SPAM® Upside Down Pie

More Spam………..

Festive! Fun to Make!

SPAM® Upside Down Pie
SPAM® Upside Down Pie

Another recipe that was first published in LIFE magazine in 1945.

 According to writer Marguerite Patten in ‘Spam – The Cookbook’, the name was suggested by Kenneth Daigneau, an actor and the brother of a Hormel vice president, who was given a $100 prize for creating the name. At one time and persisting to this day in certain books, the theory behind the nomenclature of Spam was that the name was a portmanteau of “Spiced Meat and Ham”.
 
According to the British documentary-reality show “1940s House”, when Spam was offered by the United States to those affected by World War II in the UK, Spam stood for Specially Processed American Meats. Yesterday’s Britain, a popular history published by Reader’s Digest in 1998, unpacks Spam as “Supply Pressed American Meat” and describes it as an imported “wartime food” of the 1940s.Many jocular backronyms have been devised, such as “Something Posing As Meat”, “Specially Processed Artificial Meat”, “Stuff, Pork and Ham”, “Spare Parts Animal Meat” and “Special Product of Austin Minnesota”.
And yet more SPAM, SPAM, SPAM SPAM and SPAM………..

Before the internet became commercialised and unsolicited commercial e-mail was sent the name spam was given to sending the same mail several times for no good reason. This was because of the Monty Python ‘spam,spam,spam’ sketch.

 

 

Share

Springtime in an English Village

Unseen for years due to the fragility of the materials, ‘Springtime in an English Village’ offers an extraordinary and unexpected snapshot of rural life in wartime. After a fairly predictable opening – farmers ploughing fields, cute baby animals gambolling – it finally gets down to business. The film is about that most ancient of English traditions: the selection and crowning of the Queen of the May. But what is so surprising is that 60 years ago the village of Stanion in Northamptonshire chose to honour a young black girl – apparently the daughter of an African merchant seaman who had been evacuated there during the War.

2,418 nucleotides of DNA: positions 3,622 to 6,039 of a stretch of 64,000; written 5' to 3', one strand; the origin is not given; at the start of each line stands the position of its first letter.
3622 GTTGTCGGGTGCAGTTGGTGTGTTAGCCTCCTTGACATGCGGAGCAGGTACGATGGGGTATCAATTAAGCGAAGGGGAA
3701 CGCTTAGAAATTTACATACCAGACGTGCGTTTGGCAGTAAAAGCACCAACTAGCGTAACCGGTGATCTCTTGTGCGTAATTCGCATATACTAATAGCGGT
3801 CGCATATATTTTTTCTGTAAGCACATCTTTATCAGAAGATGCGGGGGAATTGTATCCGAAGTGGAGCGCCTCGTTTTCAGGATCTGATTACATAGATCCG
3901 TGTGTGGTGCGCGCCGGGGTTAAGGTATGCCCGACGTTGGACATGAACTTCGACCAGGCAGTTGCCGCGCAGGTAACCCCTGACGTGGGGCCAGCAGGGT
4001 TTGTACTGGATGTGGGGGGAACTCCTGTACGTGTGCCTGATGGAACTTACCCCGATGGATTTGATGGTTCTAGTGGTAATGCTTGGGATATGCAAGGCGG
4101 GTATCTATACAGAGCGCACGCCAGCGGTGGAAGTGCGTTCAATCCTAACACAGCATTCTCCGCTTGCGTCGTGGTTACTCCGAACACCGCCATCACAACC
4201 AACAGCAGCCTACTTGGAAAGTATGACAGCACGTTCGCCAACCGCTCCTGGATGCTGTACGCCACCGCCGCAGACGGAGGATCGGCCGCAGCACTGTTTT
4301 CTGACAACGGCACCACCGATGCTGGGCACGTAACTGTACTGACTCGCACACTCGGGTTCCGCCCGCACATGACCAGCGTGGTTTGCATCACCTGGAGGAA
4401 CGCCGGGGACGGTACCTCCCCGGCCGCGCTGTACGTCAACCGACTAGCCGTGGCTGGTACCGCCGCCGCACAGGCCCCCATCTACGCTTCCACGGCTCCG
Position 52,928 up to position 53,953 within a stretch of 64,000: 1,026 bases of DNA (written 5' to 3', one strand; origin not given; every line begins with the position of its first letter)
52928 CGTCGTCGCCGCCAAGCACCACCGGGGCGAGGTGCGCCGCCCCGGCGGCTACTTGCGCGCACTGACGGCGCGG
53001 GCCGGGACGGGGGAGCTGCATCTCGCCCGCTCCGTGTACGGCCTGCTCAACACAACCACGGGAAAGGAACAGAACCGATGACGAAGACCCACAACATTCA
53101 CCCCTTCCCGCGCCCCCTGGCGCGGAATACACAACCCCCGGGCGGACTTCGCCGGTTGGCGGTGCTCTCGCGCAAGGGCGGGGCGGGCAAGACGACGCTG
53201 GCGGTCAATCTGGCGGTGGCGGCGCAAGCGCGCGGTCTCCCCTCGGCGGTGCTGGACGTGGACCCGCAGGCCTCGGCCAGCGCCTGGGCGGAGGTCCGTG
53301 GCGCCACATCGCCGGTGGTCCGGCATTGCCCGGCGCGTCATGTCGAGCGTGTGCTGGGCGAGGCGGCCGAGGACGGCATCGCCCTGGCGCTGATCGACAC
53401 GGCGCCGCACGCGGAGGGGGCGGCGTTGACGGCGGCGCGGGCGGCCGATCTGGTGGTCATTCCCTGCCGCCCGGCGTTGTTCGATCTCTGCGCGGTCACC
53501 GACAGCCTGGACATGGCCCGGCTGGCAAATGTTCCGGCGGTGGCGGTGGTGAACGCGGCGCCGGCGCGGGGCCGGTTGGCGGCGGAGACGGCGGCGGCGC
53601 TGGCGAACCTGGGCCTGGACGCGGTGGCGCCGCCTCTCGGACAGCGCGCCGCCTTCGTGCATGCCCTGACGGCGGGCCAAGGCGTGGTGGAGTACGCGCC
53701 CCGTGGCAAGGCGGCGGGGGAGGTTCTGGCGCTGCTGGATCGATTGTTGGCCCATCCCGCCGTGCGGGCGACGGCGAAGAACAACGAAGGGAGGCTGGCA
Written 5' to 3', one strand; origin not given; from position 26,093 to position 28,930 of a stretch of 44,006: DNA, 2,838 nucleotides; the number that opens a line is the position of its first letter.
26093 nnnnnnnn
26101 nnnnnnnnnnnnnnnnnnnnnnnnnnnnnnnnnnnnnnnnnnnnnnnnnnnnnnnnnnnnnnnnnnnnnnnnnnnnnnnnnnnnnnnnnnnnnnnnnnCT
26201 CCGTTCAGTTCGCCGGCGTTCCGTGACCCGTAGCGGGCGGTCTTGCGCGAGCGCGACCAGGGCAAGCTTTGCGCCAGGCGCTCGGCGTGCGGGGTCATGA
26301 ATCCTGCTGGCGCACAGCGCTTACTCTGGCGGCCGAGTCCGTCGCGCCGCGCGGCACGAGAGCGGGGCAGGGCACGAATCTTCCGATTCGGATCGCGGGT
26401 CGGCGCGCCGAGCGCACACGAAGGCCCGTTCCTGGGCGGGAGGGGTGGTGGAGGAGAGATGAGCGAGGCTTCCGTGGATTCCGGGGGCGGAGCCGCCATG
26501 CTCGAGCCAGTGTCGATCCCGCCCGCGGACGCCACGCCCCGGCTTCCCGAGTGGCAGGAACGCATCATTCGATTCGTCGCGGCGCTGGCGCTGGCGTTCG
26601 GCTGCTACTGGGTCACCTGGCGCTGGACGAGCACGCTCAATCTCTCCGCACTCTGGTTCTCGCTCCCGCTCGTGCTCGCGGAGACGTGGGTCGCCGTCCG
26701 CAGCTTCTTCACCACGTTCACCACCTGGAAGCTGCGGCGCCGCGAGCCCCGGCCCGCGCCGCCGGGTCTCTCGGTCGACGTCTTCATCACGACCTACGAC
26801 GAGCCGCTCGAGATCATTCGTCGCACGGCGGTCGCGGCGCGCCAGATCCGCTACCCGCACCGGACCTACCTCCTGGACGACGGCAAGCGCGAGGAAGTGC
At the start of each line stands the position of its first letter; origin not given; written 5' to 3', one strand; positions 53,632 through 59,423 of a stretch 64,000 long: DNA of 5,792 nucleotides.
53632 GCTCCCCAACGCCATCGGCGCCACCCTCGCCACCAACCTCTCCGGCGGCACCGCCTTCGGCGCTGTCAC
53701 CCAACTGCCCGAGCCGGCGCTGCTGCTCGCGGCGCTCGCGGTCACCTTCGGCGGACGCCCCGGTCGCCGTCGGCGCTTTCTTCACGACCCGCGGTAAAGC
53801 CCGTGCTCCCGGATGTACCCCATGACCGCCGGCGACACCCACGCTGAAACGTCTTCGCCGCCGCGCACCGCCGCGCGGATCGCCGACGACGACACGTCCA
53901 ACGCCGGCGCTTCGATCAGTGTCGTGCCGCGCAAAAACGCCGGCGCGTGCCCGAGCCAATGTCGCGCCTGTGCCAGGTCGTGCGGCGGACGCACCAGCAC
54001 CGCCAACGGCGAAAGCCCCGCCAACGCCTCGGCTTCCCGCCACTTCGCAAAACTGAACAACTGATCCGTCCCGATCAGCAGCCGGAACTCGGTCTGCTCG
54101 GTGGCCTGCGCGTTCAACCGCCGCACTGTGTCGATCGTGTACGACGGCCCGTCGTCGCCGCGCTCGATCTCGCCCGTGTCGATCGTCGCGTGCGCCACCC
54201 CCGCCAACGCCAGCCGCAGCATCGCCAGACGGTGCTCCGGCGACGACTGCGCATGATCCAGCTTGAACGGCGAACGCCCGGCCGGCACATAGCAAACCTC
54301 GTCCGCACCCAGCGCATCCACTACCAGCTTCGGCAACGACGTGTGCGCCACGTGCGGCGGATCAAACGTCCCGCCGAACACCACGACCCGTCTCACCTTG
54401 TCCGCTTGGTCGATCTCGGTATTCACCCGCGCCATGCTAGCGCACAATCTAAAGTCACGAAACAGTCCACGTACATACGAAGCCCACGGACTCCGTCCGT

It’s hard to know quite how literally to take the proceedings. The film was made by the Colonial Film Unit for the purpose of screening throughout Britain’s African and Caribbean colonies – to demonstrate ‘typical’ life in the UK – at a time when the government needed to recruit the support of men and women from across the Empire. Later, in the immediate post-War period, such films not only acted to reinforce imperial solidarity, but formed part of a propaganda campaign to attract cheap labour to the UK. (Robin Baker, with thanks to Tom Rice for additional research)

Share

Tea Making Tips (1941)

Welcome to the world of a national obsession and a place where people say ‘orf’ instead of ‘off’. Tea connoisseurs will benefit from the six golden tips for making the perfect cuppa, as well as countless other handy hints (never store your tea next to cheese, for example). There’s an assessment of the pros and cons of various teapots and words of wisdom about the tea bush itself.

Slightly grotesque methods for producing tea en masse are demonstrated – it was wartime, after all – and tea had to be produced by the oceanful. As such, there are some top tips for cleaning that hard-to-reach tap in your tea urn. Remember: “a dirty tap means dirty tea”

Share

Two Cooks and a Cabbage

This intriguing title is essential viewing for cooks everywhere, especially in times of austerity. The two cooks, Sally and Jane, are called upon to assist their forthright, no-nonsense northern Grandmother (Mrs Ingleton) in cooking dinner. The girls are sent to find a large cabbage from the wartime garden and cut it in half: a whole cabbage would be frivolous; there is a war on!

Sally and Jane choose different cooking techniques but the message is simple: never boil green vegetables in vast quantities of water.

Share